Now that the 2020 plague has rolled around, and social media enables sharing more easily than ever, the Japanese internet got flooded with the likeness of Amabie. Before you dismiss it as an internet joke, even the Ministry of Health, Labour, and Welfare of Japan has printed Amabie Covid19 posters.
Tokyo Survival Channel has challenged me to jump on that Amabie bandwagon belatedly but with full force – drawing Amabie in 12 different ways in the span of only 24 hours. In Phase 1 of the challenge, I had to use anything and everything at my disposal to create the likeness of Amabie myself. In Phase 2, I was to make the antivirus yokai go viral by inviting people to recreate my recreations—an #Amabieception if you will.
So come and feast your eyes on Amabie cuteness – who knows, maybe it will even keep you safe and healthy!
A simple, obvious, expected start of the challenge—the legend instructs people to draw Amabie, so I drew mine on paper. Now, I am neither a good artist nor a patient one. Furthermore, I am not a shortcut taker so no tracing for me. What I am is someone who eagerly accepts challenges with significant time constraints. I did a quick drawing of the original ukiyo-e Amabie print, then an updated one with a mask and disinfectant spray. Trying to be more cheeky I also imagined Amabie appearing on that world-famous Hokusai wave, and Amabie wearing a kimono.
Self-assessment: 1 star for quality, 4 stars for trying.
No one said I had to only draw Amabie myself, so I commissioned a pro illustrator to do it for me. To make things complicated, he had never seen Amabie and I asked him not to search for it online. Instead, I described it to him as if it was a missing person.
Simon decided to double down and draw two Amabie twins – a cute kawaii one and a scary kowai one. I swear I never mentioned teeth in my missing yokai description, so this is a great example of artistic freedom.
You can see Simon Kalajdjiev’s artwork here:
Behance Portfolio | Instagram Art Profile | Main Instagram Profile
Phase 2: Challenge Other Artists
To keep sharing the image, we challenged two other professionals to draw Amabie and share it on social media. The illustrator Masayoshi B. L. Ninomiya based his monster on both Amabie and a Brazilian bird called Urutau (left), while author/artist Santashi Finn drew a gorgeous pastel Amabie mermaid (right).
Follow Masa’s work on Instagram | Follow Santashi Finn’s work on Instagram or on her website.
Merging my daily life and my Amabie challenge, I decided to draw the yokai on my breakfast. In Japan, ‘playing with your food’ is quite encouraged—life is all about cute bento lunch boxes, beautifully sculpted traditional foods, themed restaurants, and cafes. Drawing a quick ketchup smiley face on omurice is the least you can do. In the spirit of kawaii, I drew Amabie with ketchup, mayo, carrot, and spinach on top of my breakfast.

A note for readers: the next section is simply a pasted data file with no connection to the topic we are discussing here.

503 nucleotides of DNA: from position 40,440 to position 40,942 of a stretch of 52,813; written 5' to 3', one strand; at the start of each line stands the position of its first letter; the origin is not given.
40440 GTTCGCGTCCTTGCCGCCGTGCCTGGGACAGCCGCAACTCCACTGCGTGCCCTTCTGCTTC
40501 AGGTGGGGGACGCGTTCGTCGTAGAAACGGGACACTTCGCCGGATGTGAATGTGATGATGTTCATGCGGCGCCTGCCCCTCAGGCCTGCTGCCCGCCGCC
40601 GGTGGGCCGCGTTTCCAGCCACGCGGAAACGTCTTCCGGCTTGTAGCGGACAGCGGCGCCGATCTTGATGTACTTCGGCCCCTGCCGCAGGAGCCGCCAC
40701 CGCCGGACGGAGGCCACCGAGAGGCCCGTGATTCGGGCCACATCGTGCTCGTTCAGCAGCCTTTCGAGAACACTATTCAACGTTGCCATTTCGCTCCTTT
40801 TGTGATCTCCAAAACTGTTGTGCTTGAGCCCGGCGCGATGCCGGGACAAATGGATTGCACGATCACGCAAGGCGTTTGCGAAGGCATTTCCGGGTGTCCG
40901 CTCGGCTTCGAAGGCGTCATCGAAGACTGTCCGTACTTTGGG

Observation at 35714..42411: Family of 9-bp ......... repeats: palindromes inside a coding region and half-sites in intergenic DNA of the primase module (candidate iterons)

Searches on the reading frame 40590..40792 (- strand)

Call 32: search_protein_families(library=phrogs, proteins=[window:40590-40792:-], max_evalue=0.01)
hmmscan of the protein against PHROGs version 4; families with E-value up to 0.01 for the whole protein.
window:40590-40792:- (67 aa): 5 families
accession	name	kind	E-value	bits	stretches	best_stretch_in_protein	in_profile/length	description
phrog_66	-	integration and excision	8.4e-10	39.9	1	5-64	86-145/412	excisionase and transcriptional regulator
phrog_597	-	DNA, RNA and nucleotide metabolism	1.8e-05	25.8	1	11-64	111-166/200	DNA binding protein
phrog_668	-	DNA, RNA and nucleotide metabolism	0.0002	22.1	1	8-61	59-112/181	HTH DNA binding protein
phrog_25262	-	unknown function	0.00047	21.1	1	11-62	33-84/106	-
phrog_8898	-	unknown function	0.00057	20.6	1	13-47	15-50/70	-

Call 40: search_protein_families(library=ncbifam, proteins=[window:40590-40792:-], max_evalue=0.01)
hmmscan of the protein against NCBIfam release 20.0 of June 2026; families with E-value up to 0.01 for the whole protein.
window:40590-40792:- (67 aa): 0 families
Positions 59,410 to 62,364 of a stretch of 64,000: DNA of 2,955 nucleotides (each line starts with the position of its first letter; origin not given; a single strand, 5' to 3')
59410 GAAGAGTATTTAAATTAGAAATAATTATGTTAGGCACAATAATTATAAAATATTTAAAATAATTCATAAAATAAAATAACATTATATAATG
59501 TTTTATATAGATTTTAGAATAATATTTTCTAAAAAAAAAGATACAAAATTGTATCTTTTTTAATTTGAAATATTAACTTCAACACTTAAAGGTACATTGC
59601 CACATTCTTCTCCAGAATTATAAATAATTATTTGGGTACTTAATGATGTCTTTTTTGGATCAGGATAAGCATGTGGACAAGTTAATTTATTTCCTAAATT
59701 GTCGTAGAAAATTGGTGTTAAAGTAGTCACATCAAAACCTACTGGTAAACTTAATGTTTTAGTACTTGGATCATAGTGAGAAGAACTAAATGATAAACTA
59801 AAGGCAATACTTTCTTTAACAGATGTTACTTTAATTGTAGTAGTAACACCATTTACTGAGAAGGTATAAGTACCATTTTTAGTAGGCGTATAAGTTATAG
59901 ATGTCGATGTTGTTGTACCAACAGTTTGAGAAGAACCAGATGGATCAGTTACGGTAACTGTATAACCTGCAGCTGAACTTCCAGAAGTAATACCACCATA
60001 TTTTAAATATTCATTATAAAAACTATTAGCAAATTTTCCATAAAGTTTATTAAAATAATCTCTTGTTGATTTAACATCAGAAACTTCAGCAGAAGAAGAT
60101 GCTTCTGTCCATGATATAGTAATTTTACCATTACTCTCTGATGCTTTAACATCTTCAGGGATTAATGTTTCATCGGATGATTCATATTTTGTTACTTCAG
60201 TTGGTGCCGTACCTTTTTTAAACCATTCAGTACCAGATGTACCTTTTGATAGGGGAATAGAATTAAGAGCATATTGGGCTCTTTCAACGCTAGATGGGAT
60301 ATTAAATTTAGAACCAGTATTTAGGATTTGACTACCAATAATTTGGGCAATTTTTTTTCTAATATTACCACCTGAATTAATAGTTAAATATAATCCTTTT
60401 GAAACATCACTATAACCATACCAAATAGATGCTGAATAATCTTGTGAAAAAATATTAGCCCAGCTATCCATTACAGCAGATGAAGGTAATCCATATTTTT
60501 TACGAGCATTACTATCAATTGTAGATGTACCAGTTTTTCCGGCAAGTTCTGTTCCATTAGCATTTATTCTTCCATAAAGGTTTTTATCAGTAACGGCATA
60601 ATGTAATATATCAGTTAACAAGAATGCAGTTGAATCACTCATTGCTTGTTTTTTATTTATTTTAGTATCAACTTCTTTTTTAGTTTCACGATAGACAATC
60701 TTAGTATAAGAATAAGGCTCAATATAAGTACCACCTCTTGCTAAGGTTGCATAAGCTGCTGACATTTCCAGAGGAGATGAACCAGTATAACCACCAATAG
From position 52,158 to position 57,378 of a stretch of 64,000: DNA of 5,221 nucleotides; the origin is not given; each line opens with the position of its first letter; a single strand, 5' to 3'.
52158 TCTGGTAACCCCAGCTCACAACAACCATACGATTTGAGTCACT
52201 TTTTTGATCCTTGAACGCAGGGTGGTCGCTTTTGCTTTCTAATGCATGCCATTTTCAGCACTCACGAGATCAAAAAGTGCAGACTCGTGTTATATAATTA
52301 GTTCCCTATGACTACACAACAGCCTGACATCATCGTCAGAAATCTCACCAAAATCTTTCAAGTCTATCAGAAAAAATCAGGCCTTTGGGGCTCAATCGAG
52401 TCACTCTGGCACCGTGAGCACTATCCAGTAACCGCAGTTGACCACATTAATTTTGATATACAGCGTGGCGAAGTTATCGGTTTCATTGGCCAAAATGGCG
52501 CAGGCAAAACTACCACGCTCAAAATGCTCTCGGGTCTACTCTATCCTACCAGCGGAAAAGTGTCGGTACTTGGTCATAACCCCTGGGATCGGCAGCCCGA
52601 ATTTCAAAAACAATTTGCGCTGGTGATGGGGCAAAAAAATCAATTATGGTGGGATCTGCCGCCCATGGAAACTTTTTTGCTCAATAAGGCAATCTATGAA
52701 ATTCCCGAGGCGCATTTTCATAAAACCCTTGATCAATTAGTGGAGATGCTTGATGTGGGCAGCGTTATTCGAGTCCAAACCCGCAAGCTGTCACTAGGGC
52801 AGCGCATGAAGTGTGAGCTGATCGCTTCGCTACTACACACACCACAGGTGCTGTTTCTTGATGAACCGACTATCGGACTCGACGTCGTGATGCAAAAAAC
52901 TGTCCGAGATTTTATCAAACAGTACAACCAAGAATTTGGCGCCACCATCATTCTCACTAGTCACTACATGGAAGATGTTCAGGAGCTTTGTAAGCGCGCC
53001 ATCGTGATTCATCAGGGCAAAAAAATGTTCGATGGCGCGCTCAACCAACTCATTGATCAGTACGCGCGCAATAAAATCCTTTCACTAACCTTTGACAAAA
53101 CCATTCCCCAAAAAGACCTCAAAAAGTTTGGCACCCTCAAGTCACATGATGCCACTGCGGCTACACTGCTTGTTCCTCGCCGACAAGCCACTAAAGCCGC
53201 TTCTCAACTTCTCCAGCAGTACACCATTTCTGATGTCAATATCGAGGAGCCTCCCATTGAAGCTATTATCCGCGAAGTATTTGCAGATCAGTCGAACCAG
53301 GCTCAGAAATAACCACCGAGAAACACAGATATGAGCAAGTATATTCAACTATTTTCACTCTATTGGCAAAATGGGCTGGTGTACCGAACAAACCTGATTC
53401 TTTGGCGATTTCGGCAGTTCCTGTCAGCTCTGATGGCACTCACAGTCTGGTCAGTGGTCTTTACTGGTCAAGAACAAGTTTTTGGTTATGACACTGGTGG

Self-assessment: 3 stars for looks, 5 stars for taste. Not a morsel was wasted!
Phase 2: Challenge an Omelet Foodie Insta
Omelettebae is an eggy Insta account that accepted my omelet challenge, then improved upon it. Being primarily a sea creature, Amabie’s cucumber hair is reminiscent of algae. Adding bread made this into a full meal—as expected from the omelet aficionados.
CAPTION: Competition for who gets to eat the omelet. Spoiler alert: the dog won.
Amabie Word Art
Taking the yokai closer to my creative realm of words and visual poetry, I tried to paint its likeness with words. Literally. It was fun to swim in familiar waters after my horrendous drawing attempt. After playing around with several online word-art generators, I also made a hand-drawn Amabie composed solely of the word ‘amabie’.
Self-assessment: 4 out of 5 stars. Could be improved.
Phase 2: Challenge a Fellow Wordsmith
Wakana Goto, a translator and haiku poet, took on this challenge and gave it her own spin. Instead of word art, she went the classic way of the haiku, while also being a little bit meta. I think I can now safely brag that poetry has been written about me.
チリの春 友からチャレンジ受け取りし (チリのはる ともからチャレンジうけとりし)
Springtime in Chile
got an Amabie Challenge
from my good friend
万緑や 皆の健康祈りけり (ばんりょくや みなのけんこう いのりけり)
Myriad green leaves
I pray for the health of
every single person
Yes, you read that right. I very gently and lightly pin-poked Amabie onto a banana, a perfect canvas that darkens with time. It reminded me of a Polaroid photo, so I took one. The easiest, most fun Amabie drawing in a challenge that was getting harder by the hour.
Self-assessment: Not going to even try to stay humble – 5 stars!
Phase 2: Challenge a Fellow Banana
My friend Edith, a scientist and a fantasy author, often refers to herself as a banana when she misunderstands something. How appropriate that when I challenged her to draw Amabie on a banana she misunderstood in the best way possible and drew an awesome Amabie Dragon. No complaints on my part.
Time to raise the bar on this challenge—I kneaded and baked focaccia with an Amabie on top of it. The hair is made of swiss chard and spinach, the eyes are cherry tomato, scales are carrots and basil, and the beak is the tip of a yellow pepper. May all the pretty Instagram bread gods forgive me, but I’m trying to save everyone from a plague here, not pick a beauty queen.
Self-assessment: Ugly delicious.
Phase 2: Challenge Yeastie Boys & Gals to a Bread-Off
Everyone seems to be polishing their bread-making skills this year, but I decided to challenge fellow bread-enthusiast Eliakyn to an Amabie bread masterpiece. He made sourdough focaccia with peppers and zucchini for decoration.